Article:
Professor Tom Morton of Swarthmore College came to the Penn Museum today to give a talk about his efforts to document and digitally reconstruct Roman settlements in North Africa. He spoke on Timgad and Carthage, in present day Algeria and Tunisia, respectively. Both sites are UNESCO world heritage sites, and he and his students have modeled portions of both sites using SketchUp. His process uses archaeological data, historic documentation, and some creative thinking to help recreate 3D representations from ruins.
The process of digitizing and modeling of both Timgad and Carthage allowed for experimentation with how the city was intended to be seen. For Timgad, questions about the location of the Capitolium and the low number of temples in the forum (only one) were investigated by modeling the important buildings of the settlement and moving around within digital model space to see how these landmarks lined up visually. The process raised a number of interesting questions about how we think of cities today with all manner of technology at our disposal, and how the Romans visualized their plans. In Carthage the location of the main baths in particular and the orientation of many avenues suggest an importance placed on how the city was viewed from the water. Given the importance of the harbor and probable maritime traffic, this hypothesis gains credence. All credit to Professor Morton and his students, and given the over 600 Roman settlements in North Africa there is the potential for much more scholarship to come.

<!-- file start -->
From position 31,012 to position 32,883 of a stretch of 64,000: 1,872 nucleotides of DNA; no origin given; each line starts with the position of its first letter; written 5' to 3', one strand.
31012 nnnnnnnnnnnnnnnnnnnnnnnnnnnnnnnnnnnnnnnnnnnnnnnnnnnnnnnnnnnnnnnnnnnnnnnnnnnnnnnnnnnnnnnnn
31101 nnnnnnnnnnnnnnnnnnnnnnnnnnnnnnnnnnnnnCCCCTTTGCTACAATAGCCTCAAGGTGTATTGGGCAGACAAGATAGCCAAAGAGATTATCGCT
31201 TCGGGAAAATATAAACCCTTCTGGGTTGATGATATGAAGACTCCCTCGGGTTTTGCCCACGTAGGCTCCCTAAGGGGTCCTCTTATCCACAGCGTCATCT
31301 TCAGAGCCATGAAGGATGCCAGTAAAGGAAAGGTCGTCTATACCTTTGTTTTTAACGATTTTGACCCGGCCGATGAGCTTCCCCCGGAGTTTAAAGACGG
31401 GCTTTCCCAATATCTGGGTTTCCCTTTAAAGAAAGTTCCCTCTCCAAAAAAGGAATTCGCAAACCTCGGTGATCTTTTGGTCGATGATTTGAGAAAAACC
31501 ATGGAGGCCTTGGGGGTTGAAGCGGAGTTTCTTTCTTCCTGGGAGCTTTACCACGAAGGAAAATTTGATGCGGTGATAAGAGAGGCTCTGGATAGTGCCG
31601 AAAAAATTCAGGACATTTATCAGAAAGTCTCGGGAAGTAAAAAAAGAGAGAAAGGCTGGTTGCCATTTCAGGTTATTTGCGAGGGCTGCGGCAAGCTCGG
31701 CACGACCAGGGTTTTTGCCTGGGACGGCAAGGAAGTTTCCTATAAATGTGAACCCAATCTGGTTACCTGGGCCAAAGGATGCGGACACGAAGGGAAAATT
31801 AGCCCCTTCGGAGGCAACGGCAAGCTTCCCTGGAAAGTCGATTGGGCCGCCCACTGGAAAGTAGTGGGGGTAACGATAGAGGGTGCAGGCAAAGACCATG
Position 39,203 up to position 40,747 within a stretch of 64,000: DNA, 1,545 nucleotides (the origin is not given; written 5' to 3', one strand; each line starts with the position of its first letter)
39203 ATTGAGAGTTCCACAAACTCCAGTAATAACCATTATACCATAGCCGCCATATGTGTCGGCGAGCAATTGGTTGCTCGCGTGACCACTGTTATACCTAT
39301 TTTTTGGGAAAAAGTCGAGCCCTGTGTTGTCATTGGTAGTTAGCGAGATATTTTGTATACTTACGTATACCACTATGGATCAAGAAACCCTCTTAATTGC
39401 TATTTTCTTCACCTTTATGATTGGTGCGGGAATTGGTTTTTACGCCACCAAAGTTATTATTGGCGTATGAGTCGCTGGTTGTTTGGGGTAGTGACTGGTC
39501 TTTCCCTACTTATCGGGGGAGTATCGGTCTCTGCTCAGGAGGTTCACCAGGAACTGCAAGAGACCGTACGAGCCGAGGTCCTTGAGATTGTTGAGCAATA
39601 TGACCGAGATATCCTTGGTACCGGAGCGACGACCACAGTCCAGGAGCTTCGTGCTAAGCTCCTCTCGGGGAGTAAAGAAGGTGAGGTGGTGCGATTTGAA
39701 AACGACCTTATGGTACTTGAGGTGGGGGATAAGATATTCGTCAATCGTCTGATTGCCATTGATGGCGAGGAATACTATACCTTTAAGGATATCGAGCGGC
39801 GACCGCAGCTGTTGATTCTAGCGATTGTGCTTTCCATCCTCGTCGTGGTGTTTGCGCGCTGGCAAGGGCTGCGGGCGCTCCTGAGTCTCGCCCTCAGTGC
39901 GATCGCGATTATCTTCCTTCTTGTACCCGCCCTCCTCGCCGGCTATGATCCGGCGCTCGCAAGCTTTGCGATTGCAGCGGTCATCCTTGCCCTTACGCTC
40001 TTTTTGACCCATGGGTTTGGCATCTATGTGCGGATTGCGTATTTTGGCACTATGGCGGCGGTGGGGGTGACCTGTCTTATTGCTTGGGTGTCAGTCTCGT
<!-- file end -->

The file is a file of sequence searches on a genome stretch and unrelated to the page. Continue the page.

I think there is a huge potential in using computer modeling and photo-realistic rendering techniques in the world of both archaeology and historic preservation. I would personally like to see some images of what Philadelphia would look like today if the “gentlemen’s agreement” keeping all buildings below William Penn’s statue on top of City Hall. What would the city look like if 99% of the buildings were 4-5 stories max? Could a compelling argument for such a density be made from renderings?